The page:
Milton, surrounding municipalities propose joining Edgerton fire department over fiscal, staffing challenges
MILTON, Wis. — The city of Milton and four surrounding townships on Monday announced their plans to ask to join the Edgerton Fire Protection District in an effort to address fiscal and staffing challenges.
Bryan Meyer, the chairman of the Town of Milton, said the current Milton Fire Department that serves the area covers roughly 90 square miles of land in the city and town of Milton as well as the towns of Harmony, Johnstown and Lima.
Officials weighed a number of options ranging from mergers to consolidation and shared service models before deciding to move forward with the plan to ask to join Edgerton.
“A regional approach was the best model to pursue, and in that spirit (we) have approved a petition for membership within the Edgerton Fire Protection District because we believe it represents the best option to serve all of our communities long-term and met our criteria to improve our overall level of service,” Meyer said.
During a news conference Monday afternoon, officials touted the plan as a way to create a sustainable future for fire coverage in the region. Milton Mayor Anissa Welch said it came after extensive research and discussion.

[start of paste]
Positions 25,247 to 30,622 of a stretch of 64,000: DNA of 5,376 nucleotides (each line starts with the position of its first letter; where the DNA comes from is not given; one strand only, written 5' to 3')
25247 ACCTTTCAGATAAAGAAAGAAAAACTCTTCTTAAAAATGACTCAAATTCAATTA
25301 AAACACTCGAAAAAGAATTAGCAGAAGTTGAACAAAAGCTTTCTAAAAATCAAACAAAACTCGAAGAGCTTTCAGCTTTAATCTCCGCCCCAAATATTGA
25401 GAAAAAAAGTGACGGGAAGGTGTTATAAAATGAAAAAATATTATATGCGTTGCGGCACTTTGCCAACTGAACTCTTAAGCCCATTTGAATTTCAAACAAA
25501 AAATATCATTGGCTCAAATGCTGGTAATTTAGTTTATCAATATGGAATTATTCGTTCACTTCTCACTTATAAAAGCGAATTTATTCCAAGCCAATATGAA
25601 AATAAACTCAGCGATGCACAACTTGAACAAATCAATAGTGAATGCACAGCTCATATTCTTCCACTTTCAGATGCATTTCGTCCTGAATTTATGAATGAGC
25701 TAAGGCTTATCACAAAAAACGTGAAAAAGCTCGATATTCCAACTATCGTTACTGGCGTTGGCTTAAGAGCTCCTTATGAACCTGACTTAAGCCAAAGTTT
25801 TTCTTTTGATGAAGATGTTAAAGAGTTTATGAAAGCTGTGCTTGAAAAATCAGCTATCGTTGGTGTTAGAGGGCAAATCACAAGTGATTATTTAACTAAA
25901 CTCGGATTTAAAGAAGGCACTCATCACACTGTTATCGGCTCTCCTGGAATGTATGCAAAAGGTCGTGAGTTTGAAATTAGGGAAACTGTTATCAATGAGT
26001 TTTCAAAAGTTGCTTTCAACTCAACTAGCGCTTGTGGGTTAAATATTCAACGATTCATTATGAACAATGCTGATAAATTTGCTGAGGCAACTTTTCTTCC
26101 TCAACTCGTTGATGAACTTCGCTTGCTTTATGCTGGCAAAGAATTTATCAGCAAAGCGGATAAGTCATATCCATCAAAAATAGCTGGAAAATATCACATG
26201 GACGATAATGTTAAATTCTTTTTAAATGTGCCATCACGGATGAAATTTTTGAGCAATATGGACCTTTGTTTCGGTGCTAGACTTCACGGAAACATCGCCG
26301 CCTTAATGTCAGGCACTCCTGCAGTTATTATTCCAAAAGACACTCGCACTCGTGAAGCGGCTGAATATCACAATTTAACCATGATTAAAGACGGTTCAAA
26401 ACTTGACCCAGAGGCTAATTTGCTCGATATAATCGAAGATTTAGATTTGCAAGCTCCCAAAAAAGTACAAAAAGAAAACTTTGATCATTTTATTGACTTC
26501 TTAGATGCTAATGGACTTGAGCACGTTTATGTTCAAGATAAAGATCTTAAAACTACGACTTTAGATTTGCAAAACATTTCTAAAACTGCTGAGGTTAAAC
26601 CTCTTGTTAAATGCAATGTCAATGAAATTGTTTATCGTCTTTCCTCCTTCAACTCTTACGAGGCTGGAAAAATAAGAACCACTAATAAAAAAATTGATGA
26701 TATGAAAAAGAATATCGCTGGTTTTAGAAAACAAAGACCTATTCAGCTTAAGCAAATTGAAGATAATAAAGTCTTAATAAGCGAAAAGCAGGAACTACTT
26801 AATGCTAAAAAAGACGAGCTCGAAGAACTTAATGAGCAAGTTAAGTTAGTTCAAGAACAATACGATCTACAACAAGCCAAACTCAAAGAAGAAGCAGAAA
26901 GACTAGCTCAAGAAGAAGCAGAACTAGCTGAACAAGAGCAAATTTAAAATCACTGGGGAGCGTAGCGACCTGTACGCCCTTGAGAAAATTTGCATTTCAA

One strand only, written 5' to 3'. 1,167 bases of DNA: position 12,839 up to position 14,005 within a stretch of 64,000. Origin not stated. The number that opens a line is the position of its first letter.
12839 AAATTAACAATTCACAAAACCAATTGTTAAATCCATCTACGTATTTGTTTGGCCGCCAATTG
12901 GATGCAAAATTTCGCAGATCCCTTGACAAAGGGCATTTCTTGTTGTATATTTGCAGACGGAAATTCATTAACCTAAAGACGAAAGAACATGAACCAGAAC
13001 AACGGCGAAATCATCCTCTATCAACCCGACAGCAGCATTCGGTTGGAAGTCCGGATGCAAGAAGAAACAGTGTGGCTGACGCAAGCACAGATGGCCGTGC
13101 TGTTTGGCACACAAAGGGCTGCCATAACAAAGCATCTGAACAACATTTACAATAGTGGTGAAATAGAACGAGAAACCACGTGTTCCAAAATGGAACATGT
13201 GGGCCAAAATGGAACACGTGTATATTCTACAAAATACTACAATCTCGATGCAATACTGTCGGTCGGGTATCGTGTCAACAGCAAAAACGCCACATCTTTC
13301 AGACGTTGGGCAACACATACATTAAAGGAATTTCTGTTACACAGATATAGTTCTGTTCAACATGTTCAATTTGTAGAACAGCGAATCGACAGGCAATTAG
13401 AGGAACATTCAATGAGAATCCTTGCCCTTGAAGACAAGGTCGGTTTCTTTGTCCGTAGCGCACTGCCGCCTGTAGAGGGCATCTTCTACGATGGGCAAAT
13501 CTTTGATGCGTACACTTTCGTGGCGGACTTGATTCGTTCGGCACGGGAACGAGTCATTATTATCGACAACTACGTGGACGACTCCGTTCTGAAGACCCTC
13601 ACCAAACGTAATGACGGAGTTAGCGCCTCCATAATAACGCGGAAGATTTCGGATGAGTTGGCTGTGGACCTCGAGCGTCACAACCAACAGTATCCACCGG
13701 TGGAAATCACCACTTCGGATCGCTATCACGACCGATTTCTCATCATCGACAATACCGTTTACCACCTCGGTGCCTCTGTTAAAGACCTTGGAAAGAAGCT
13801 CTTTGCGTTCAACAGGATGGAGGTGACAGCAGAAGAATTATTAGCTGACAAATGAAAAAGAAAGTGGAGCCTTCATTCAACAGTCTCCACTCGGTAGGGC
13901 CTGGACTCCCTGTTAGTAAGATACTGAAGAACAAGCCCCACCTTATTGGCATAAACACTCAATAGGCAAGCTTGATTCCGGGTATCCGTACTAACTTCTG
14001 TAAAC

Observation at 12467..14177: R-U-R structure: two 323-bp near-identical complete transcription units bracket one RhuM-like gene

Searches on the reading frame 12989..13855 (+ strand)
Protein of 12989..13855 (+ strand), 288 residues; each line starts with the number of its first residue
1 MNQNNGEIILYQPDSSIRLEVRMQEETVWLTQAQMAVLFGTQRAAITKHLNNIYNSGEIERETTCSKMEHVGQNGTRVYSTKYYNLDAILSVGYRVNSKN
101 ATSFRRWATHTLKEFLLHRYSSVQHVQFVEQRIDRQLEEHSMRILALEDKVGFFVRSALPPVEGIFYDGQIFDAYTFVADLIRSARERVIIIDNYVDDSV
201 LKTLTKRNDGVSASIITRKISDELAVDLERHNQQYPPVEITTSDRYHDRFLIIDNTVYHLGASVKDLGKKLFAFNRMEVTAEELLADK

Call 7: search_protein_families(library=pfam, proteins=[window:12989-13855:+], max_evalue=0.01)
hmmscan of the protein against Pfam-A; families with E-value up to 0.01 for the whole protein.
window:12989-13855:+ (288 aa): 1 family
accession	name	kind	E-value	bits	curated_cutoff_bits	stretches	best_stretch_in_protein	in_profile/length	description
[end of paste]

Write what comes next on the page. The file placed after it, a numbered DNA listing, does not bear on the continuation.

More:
“Time and time again, leaders have concluded in various ways that when we combine our resources, we are stronger and better positioned to deliver key services our communities depend upon to flourish,” she said.
In addition to staffing issues, Jeff Kelnz, the chair of the Town of Harmony said a “substantial increase” in prices for fire protection — in part due to raising wages for part-time firefighters to $15 per hour — played a role in the decision.
Once submitted, the proposal will go to Edgerton’s fire district board for review, Edgerton’s city administrator Ramona Flanigan said. It would require approval from all municipalities currently involved.
Flanigan was not aware how long the process would take but said communication from other municipalities has been good so the move was not a surprise.
The city of Edgerton does not have an official position on the matter, she added, saying the city council will likely review impacts on operations and budget before making a decision.
Last year, the nonpartisan Wisconsin Policy Forum released a report that found EMS calls are rising and current service models are proving to be a challenge for fire departments.
That report found consolidation can help solve some of the issues rural departments face, it can cause others and usually does not come with cost savings in the short term.
The Edgerton Fire Protection District covers roughly 100 square miles in portions of Rock, Dane and Jefferson counties. Last January, it launched a cadet program to help find and recruit young people with an interest in becoming first responders.
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